A Texas tropical storm in 1960, and remnants of Hurricanes Carla in 1961, Debra in 1978, Claudette in 1979, Tico in 1983, Paine in 1986, Chantal in 1989, and Lester in 1992 followed. Tico, Paine and Lester are noteworthy because they originated in the Pacific and moved completely across the country. Lester became infamous, crossing the U.S. to join forces with the nefarious Andrew, the third deadliest and costliest hurricane in our country’s history.

In 2005, Monroe County experienced a quadruple-yet-welcomed whammy, with the remnants of Arlene in June, Dennis in July, Katrina in August, and Rita in September providing a cumulative 8” to 10” of rain to our drought-stricken area.

In 2008 we saw a double-hitter, with Gustav and Ike bringing 5-8” of precipitation to the county in September. And Isaac’s recent Labor Day weekend visit added 1-3” of rain to the history books.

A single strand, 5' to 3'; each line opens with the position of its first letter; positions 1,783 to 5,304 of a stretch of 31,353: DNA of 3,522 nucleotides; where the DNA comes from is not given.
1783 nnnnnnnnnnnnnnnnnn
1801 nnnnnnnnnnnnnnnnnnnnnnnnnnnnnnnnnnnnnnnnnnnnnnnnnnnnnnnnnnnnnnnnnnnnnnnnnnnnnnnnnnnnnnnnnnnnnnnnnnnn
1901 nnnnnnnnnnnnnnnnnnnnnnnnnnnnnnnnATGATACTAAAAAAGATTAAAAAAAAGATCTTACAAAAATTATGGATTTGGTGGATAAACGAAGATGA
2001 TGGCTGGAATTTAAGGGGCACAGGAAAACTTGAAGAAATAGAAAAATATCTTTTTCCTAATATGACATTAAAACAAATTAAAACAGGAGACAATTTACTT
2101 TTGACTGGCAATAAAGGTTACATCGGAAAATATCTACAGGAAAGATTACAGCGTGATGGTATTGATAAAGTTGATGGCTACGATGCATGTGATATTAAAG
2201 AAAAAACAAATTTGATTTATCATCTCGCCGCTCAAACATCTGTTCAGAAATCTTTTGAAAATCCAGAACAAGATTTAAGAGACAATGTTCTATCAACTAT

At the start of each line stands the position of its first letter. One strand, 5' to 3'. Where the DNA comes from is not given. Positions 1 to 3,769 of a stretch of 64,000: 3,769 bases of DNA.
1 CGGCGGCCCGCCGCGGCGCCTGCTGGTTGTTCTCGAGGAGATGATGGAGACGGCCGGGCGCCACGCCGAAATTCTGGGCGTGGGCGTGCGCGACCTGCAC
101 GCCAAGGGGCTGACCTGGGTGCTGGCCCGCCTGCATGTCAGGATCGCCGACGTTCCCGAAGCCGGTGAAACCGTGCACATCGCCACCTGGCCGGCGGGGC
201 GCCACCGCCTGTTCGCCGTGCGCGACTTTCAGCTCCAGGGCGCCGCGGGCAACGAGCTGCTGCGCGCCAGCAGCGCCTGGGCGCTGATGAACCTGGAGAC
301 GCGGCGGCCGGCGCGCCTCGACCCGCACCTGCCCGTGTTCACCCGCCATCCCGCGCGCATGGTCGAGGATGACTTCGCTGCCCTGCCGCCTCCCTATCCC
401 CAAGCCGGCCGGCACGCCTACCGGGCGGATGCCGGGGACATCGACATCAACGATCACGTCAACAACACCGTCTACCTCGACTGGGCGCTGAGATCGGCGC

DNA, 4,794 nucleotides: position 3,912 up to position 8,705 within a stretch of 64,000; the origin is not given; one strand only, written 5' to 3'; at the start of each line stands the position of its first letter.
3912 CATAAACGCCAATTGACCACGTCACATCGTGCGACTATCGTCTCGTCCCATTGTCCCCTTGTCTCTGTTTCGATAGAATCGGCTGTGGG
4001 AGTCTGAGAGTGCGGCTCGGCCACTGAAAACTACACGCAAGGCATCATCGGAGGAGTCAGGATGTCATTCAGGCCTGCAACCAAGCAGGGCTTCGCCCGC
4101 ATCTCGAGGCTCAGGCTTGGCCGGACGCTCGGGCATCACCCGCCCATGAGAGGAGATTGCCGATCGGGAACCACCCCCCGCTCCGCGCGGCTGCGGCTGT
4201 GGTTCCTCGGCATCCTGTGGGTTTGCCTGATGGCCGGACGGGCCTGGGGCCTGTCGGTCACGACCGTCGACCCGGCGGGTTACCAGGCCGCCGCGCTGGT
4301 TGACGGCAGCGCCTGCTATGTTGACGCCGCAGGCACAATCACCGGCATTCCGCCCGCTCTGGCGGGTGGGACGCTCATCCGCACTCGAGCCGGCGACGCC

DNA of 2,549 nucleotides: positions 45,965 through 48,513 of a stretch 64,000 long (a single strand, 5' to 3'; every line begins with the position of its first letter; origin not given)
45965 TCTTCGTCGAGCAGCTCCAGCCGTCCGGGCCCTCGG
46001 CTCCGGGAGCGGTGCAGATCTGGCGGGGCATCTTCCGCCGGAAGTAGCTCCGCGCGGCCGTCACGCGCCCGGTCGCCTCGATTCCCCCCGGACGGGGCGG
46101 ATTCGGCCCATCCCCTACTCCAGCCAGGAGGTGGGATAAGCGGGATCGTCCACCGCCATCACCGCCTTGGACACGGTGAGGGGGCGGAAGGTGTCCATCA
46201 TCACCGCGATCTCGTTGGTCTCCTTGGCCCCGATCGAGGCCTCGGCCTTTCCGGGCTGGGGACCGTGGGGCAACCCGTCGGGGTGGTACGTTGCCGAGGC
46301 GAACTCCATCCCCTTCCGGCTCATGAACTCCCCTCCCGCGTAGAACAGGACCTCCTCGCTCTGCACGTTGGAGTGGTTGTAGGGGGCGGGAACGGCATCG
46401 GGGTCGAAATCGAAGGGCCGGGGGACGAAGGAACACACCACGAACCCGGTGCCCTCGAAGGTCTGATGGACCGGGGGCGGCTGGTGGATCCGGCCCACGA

hummingbird, P. Feldker

Paul Feldker, Clifftop

This brings us to the second important question. What happens to our county’s beloved mascots, our ruby-throated hummingbirds, who are departing on their southward fall migrations from mid-August to mid-September, in the face of a hurricane?

It’s estimated that 7 million ruby-throated hummingbirds make their twice- annual migration from wintering grounds in southern Mexico and Central America to breeding grounds in the eastern U.S. and southernmost eastern Canada. The quesstimate for summering and breeding hummingbirds in Illinois is a couple-three hundred thousand. And all use the Mississippi River flyway during their migrations.